While dogs can’t tell you exactly what they’re feeling, they can still show behaviors similar to human depression. If your vet has ruled out other health conditions, you might have a case of doggie depression on your hands.
Sadly, dog depression is a very real issue. A depressed or sad dog won’t have the same energy levels that it used to, and its usual playtime and exercise won’t excite your pet as much. “It could be that their favorite thing in the world was to throw a tennis ball, and all of a sudden they don’t want to do that,” says Virginia-based veterinarian Katy Nelson, DVM. Don’t miss these other facts you didn’t know about your pup.
Losing interest in favorite activities
Not every dog loves throwing a Frisbee or going for walks, so lack of exercise might not be the only telltale sign. The key is to notice if your sad dog has an unexplained behavior change or stops enjoying other activities it used to love, says Kelly Ryan, DVM, director of veterinary services at the Humane Society of Missouri’s Animal Medical Center of Mid-America. “Maybe every day your dog waits by the door for your kid to come home from school,” she says. If your pet is still moping in its bed after the bus drops your kid off, it might be depressed. Learn why your dog usually follows you everywhere (even the bathroom).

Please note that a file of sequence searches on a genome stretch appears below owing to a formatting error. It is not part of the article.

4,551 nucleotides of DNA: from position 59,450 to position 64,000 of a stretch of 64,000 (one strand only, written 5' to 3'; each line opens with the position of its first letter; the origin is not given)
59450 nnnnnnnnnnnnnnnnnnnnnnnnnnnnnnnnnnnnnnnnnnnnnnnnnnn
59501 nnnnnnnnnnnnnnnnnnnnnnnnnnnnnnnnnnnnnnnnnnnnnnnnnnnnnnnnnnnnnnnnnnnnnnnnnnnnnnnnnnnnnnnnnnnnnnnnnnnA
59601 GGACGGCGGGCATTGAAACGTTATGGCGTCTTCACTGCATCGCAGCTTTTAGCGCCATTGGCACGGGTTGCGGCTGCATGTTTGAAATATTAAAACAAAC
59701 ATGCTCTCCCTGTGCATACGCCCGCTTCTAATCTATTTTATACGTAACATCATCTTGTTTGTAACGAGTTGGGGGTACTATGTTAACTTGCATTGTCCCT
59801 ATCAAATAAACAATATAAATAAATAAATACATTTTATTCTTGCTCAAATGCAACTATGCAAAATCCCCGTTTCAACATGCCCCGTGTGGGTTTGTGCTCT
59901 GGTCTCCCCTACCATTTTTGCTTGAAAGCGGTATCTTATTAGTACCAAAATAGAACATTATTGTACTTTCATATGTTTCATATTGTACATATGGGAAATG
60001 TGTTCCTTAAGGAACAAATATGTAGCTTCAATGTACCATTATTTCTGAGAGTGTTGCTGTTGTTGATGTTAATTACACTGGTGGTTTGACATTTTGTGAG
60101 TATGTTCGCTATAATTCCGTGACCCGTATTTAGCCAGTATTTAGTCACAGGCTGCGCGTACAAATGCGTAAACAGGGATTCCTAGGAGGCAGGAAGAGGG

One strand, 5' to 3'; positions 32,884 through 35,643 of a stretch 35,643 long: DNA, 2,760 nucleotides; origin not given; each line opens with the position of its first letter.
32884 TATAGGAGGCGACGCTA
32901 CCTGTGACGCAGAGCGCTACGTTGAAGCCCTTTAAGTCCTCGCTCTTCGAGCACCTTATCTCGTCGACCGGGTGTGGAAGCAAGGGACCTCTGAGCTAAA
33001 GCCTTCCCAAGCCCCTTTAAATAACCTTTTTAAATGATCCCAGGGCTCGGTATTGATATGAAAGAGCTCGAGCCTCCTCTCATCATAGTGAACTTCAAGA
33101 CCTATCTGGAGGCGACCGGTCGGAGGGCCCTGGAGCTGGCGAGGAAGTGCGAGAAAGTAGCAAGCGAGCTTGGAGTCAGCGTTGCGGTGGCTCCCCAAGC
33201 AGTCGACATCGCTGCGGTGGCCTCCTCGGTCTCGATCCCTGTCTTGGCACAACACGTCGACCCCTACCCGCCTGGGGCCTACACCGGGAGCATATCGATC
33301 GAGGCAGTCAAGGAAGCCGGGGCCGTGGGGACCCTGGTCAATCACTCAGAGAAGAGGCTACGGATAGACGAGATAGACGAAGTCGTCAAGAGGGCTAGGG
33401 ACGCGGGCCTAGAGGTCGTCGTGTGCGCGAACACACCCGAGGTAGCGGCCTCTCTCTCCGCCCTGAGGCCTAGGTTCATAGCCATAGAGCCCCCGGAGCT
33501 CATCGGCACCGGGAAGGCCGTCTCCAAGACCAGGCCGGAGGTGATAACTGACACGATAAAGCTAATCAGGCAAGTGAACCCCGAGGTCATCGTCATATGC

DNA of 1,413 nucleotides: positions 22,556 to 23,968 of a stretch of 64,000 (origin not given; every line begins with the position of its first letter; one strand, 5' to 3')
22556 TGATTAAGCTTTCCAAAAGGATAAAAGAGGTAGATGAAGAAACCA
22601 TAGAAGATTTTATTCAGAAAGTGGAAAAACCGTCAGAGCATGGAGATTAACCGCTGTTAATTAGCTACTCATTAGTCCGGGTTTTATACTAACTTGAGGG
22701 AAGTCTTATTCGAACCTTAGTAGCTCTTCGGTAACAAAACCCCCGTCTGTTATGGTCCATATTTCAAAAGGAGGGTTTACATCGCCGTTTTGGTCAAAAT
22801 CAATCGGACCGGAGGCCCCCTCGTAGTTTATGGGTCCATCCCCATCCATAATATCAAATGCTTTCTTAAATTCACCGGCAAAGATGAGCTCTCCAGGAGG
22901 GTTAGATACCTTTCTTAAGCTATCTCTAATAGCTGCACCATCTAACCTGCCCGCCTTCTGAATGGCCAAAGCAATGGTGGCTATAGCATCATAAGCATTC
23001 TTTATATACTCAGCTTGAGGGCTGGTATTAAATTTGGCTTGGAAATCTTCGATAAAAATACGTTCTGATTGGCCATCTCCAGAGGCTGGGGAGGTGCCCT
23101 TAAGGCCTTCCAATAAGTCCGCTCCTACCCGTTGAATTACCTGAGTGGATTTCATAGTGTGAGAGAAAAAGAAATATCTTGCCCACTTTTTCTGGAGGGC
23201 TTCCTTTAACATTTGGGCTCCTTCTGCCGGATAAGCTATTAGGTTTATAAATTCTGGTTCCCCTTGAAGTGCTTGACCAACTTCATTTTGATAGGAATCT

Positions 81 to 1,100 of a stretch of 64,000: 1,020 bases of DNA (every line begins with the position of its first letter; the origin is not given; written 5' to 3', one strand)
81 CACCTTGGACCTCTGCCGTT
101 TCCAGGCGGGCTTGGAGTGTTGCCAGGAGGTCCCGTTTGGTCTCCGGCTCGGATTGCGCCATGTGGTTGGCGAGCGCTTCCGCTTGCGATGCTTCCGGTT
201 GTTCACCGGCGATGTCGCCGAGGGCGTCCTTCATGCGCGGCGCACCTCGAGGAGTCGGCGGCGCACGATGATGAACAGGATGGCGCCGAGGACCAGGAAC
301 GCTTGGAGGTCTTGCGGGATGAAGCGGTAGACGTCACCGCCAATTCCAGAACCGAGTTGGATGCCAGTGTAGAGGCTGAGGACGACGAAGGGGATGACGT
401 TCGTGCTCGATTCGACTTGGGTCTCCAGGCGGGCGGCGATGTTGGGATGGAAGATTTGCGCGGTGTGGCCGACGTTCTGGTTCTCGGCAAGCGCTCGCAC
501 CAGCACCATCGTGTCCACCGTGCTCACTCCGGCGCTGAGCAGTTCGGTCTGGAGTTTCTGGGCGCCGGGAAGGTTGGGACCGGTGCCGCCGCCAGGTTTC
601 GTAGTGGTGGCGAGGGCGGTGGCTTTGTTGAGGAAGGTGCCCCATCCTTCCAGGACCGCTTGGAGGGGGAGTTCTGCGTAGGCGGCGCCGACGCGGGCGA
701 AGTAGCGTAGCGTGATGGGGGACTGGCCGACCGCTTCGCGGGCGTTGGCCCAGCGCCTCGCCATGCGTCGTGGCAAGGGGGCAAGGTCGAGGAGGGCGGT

Leaving food in the bowl
Dog depression manifests similarly to depression in humans. Just like how you might lose your appetite when you’re feeling down, your sad dog might not feel like eating either. If your dog doesn’t show its usual eagerness for its favorite food or even loses weight, it might be experiencing depression, says Russell Hartstein, a celebrity dog trainer with Fun Paw Care Los Angeles.